In a press release issued today, the Confederated Tribes of Grand Ronde announced they’ve purchased the former Blue Heron paper mill site and future home of the Willamette Falls riverwalk.
Since sharing their plans to purchase the site from Falls Legacy LLC in June, Grand Ronde tribal leaders and Willamette Falls Legacy Project staff have worked together to develop a better understanding of what the collaborative partnership could like moving forward. Metro, on behalf of the Willamette Falls Legacy Project, holds an easement to build the riverwalk along the Blue Heron paper mill site's waterfront.
The riverwalk, set to break ground next year, is the critical first component of the larger Willamette Falls Legacy Project, a collaboration between Metro, Oregon City, Clackamas County and the State of Oregon--and now the Confederated Tribes of Grand Ronde. After two years of community engagement and stakeholder input, a riverwalk conceptual design was unveiled in June 2017. Last year, project staff submitted initial riverwalk permit applications to the Army Corps of Engineers, Department of State Lands and National Marine Fisheries Services.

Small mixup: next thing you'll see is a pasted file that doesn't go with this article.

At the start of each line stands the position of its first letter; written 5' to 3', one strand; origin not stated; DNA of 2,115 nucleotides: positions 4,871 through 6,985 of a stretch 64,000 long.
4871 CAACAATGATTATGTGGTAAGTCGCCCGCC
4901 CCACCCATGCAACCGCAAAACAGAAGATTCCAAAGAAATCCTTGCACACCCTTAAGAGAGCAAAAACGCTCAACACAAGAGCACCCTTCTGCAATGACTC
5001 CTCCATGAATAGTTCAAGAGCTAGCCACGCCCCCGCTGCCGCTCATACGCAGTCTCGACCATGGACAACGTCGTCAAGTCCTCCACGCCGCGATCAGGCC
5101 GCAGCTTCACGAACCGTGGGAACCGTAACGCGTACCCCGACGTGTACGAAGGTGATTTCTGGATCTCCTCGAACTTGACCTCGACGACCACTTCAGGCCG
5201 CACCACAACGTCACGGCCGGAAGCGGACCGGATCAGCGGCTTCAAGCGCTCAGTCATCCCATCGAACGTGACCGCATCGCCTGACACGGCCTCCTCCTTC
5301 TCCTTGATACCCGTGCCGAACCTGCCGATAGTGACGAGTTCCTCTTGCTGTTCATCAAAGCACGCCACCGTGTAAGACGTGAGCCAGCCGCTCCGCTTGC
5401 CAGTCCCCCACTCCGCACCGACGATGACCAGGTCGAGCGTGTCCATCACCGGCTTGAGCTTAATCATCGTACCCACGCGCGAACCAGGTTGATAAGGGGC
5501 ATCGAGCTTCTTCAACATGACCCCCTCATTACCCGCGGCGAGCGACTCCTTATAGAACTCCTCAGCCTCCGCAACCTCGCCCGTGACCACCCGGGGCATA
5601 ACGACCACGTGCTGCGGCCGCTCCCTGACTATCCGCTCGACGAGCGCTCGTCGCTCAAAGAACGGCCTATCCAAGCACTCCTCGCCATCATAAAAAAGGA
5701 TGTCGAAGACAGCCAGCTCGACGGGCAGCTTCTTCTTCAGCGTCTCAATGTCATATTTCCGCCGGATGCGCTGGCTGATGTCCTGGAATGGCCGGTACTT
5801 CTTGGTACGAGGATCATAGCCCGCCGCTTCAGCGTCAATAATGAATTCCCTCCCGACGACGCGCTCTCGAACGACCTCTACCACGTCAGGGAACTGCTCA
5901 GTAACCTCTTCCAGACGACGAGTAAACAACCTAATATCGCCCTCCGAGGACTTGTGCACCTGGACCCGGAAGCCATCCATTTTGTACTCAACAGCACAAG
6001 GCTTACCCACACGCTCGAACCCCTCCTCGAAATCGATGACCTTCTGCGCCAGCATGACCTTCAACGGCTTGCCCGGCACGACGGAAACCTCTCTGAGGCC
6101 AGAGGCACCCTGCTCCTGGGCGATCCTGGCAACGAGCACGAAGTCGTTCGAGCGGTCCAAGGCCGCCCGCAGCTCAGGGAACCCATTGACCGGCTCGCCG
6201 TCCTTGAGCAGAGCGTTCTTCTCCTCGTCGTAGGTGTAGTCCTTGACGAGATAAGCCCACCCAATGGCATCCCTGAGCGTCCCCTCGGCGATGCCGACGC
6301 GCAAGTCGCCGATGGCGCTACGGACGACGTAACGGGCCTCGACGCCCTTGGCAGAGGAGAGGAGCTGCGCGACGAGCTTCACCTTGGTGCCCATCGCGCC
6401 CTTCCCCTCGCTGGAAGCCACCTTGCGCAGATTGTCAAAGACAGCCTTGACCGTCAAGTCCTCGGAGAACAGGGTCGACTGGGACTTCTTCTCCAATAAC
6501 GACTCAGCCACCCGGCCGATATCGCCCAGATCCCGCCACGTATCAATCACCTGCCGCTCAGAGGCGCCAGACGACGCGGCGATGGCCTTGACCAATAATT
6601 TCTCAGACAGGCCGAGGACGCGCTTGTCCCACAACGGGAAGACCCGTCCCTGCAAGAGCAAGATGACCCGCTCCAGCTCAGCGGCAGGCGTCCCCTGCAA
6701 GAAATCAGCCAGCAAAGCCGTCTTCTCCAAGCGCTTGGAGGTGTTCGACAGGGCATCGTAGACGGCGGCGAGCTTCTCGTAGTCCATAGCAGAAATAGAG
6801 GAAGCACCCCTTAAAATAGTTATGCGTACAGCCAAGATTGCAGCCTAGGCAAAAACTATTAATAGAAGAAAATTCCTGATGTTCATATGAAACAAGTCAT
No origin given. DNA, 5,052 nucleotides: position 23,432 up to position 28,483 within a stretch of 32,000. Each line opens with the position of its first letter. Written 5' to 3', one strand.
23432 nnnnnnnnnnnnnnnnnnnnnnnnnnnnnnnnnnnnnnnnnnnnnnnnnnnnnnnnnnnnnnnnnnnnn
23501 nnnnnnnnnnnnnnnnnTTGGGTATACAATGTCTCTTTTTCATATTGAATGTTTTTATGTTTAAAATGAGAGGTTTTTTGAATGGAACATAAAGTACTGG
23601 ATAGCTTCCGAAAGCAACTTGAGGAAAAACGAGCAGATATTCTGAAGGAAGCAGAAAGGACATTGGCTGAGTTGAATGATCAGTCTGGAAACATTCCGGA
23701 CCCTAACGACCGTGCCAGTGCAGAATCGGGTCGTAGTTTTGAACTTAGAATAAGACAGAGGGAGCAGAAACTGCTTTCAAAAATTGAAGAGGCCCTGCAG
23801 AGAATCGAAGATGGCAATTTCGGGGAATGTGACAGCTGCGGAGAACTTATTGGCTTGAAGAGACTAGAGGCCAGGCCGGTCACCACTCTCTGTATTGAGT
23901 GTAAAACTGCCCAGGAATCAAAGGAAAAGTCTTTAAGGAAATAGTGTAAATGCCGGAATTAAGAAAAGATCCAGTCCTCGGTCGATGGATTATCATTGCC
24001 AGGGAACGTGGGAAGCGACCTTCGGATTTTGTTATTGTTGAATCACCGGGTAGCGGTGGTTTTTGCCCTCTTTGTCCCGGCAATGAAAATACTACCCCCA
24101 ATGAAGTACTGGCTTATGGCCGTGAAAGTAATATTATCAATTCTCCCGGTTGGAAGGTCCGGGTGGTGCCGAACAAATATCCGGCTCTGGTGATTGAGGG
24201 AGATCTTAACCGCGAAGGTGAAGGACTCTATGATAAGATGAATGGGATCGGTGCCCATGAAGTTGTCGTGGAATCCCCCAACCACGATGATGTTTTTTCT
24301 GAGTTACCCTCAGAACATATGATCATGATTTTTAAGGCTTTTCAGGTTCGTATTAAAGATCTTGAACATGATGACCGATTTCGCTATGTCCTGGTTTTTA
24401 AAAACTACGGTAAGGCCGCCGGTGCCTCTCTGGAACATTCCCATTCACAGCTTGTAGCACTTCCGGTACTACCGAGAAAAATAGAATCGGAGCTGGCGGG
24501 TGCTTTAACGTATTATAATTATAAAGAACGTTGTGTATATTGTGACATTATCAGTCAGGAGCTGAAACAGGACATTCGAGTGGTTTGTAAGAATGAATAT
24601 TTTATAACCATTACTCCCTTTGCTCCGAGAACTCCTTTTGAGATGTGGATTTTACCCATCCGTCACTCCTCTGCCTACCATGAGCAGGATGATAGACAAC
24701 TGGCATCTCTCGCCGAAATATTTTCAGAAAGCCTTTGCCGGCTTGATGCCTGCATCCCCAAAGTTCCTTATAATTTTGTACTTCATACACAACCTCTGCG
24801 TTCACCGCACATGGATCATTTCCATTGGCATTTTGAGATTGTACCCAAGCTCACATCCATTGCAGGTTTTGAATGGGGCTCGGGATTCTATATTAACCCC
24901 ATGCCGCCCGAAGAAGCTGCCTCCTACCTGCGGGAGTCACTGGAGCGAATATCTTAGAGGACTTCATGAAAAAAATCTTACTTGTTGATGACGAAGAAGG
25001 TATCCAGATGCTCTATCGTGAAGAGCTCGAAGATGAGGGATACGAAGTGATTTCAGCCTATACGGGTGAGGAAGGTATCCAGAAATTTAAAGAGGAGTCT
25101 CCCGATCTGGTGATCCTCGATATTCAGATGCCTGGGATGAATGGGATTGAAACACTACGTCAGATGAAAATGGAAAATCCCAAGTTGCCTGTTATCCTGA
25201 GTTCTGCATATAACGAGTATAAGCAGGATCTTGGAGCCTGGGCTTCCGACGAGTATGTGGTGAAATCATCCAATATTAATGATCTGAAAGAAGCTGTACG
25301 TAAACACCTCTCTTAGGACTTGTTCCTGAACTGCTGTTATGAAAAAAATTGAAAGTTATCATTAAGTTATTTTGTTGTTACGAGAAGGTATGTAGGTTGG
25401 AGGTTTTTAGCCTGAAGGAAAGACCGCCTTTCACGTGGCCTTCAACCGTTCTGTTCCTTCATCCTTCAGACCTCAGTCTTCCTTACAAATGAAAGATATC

Construction on the first phase is anticipated to begin in 2020.
The Confederated Tribes of Grand Ronde has always supported the riverwalk project. They have been a valuable partner on its development and will be an active part of planning moving forward. The Legacy Project remains committed to working closely with each of the sovereign tribal governments that have ties to Willamette Falls and who have actively shaped the riverwalk vision to date -- The Confederated Tribes of Grand Ronde, The Confederated Tribes of the Siletz Indians, The Confederated Tribes of the Umatilla Indian Reservation, The Confederated Tribes of Warm Springs and The Confederated Tribes and Bands of the Yakima Nation.